Published On: Fri, Mar 14th, 2014

Former St Kitts-Nevis minister accuses CARICOM heads of bad leadership

DSC02090BASSETERRE, St Kitts - The Caribbean Community (CARICOM) should be held accountable for “bad shepherding” of the region’s people, according to former St Kitts and Nevis government minister Dwyer Astaphan.

The local activist accused the regional integration movement of washing its hands in relation to the more than one-year-old delay in the tabling of the motion of no confidence in the Denzil Douglas administration.

In expressing his thoughts on the matter, Astaphan took aim at CARICOM chairman Ralph Gonsalves’ position that CARICOM cannot intervene in St Kitts because there has been no breakdown of law and order in the country. A former national security minister, Astaphan is querying whether the regional body needs to see graphic images of human carnage, extensive social and economic damage and loss in the federation as a prerequisite to CARICOM action.

“There can be a breakdown of law and order without there being any blood on the streets,” Astaphan argued, citing the 15-month-old motion of no confidence yet to be debated as an example.

Astaphan also took issue with Gonsalves’ assertion that the democratic institutions in St Kitts and Nevis are working out their problems. According to the former Labour Party official, the governor-general and the speaker of the house represent two of the three institutions that are preventing the motion from being heard.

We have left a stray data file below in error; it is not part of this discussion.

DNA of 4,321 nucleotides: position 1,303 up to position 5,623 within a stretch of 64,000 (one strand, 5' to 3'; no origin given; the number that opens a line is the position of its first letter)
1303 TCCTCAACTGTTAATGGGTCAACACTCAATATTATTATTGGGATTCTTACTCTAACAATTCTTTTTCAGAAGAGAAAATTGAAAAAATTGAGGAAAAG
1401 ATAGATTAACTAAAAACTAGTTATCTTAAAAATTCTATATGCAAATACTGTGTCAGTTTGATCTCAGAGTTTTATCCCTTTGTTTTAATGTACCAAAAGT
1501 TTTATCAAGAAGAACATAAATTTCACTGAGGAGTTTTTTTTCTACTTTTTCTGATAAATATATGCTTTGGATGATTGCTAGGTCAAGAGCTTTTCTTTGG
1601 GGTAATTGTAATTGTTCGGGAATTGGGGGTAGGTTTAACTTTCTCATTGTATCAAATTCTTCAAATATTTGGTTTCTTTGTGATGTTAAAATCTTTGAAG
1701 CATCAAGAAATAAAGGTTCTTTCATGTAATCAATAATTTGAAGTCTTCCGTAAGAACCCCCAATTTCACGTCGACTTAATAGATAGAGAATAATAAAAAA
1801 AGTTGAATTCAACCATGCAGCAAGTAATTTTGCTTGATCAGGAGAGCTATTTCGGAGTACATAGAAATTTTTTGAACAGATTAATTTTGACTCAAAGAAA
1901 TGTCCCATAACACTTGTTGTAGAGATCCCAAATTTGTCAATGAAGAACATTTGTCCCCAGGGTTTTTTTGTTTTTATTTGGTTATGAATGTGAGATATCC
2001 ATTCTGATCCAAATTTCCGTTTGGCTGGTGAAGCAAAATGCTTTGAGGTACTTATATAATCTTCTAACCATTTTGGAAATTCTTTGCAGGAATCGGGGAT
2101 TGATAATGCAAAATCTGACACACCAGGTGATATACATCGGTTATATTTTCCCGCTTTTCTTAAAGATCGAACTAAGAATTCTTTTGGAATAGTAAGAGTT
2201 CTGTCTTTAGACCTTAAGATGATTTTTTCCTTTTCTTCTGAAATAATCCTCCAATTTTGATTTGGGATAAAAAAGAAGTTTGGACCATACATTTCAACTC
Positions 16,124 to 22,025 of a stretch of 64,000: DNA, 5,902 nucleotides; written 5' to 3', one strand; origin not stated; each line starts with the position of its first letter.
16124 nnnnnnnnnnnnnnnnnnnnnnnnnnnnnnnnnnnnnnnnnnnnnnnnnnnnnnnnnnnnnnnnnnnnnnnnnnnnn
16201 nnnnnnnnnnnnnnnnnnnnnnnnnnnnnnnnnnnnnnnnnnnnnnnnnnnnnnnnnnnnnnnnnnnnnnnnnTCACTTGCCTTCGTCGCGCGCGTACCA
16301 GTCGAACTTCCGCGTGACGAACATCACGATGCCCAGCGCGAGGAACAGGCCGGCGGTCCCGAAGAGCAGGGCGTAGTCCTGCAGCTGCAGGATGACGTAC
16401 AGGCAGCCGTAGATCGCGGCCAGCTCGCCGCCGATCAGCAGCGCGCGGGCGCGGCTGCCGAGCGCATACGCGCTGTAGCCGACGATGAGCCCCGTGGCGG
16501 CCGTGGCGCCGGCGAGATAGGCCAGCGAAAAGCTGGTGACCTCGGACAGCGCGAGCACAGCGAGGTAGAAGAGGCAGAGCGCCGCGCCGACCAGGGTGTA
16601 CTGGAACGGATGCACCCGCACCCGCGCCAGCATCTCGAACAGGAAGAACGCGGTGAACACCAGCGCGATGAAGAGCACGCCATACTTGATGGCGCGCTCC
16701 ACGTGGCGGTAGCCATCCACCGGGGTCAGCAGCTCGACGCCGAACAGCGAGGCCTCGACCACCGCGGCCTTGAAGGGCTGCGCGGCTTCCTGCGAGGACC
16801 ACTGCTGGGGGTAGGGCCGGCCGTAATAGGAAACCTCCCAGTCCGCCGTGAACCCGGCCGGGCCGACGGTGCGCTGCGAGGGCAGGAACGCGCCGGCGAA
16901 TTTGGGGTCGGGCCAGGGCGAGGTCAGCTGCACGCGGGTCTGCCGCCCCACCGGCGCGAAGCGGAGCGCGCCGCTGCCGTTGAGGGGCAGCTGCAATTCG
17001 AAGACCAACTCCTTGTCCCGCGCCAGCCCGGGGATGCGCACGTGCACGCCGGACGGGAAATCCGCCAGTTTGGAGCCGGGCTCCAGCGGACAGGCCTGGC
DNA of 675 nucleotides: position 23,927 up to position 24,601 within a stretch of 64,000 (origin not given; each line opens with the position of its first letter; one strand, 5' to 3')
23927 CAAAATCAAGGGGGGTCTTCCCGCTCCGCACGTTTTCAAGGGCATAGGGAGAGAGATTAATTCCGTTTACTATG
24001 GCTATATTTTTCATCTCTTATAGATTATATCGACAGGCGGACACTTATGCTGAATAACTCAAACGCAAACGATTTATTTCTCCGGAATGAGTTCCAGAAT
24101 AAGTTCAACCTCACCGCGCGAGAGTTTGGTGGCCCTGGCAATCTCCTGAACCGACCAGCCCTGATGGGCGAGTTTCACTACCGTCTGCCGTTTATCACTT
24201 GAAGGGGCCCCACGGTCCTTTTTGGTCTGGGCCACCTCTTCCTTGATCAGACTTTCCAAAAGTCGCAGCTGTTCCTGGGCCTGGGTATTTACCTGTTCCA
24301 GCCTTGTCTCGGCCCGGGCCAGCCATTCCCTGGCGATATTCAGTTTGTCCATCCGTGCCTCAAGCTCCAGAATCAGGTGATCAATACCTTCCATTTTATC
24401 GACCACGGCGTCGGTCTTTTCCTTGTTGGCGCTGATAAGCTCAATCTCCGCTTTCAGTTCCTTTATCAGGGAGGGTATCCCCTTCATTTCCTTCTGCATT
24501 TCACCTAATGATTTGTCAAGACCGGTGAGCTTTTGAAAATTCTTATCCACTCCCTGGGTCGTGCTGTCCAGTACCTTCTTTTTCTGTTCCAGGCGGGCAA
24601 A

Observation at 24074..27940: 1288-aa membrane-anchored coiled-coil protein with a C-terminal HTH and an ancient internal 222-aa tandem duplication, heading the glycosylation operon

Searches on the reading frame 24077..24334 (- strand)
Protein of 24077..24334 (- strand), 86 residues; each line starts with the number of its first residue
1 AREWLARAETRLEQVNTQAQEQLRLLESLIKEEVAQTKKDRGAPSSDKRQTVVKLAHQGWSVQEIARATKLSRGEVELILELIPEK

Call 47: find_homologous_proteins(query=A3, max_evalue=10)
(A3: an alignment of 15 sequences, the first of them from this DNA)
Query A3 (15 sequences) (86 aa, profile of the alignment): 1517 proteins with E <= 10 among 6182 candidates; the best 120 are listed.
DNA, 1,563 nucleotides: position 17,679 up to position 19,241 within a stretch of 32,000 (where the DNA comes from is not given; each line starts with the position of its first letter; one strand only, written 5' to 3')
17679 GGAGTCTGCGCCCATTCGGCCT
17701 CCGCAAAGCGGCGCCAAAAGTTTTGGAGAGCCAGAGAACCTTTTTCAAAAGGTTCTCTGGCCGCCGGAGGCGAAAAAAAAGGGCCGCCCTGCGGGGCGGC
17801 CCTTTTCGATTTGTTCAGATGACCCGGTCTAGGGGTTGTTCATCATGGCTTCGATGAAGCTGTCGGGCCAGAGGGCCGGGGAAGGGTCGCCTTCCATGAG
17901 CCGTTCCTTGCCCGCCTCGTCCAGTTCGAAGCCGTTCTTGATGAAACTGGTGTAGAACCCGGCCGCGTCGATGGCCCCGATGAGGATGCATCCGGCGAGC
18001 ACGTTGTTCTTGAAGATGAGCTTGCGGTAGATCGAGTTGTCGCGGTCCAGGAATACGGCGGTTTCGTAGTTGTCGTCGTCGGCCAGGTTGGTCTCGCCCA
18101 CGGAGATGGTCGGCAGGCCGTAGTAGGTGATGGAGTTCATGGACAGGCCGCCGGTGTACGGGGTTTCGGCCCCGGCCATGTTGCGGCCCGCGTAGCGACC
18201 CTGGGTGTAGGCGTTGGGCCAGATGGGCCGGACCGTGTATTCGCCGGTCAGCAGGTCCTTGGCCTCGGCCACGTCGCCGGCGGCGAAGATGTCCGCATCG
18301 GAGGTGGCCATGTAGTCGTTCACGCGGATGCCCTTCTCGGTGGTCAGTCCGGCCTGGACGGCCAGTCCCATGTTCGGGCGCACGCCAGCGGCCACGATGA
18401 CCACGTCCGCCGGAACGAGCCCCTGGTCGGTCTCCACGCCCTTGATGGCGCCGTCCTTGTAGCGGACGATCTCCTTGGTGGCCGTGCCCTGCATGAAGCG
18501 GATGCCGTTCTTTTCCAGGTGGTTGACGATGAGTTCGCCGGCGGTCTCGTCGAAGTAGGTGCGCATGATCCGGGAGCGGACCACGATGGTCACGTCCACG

Astaphan contends that Governor-General Sir Edmond Lawrence and Speaker Curtis Martin are “compromising good governance and undermining democracy” in the country.

“That represents a breakdown, and that is at least as bad as ordinary folk venting their frustration on the streets,” he told WINN FM.

Astaphan accused CARICOM of a grave dereliction of duty in allowing the current situation in Basseterre to continue unchecked.

He interprets their lack of action as a self-declaration of their unworthiness to lead the region in the 21st century.

“The ethical mandate will always trump the legal mandate. You must lead by example. You cannot tell the young people of the Caribbean conduct yourselves in an ethical manner, be disciplined have value systems, be productive and industrious… and you are walking away from your ethical mandate because there is no force of law on you to do something,” the former minister said.

WINN FM understands from a reliable source that the heads of government discussed the St Kitts crisis in caucus during their summit on Tuesday.

By Ken Richards, West Indies News Network

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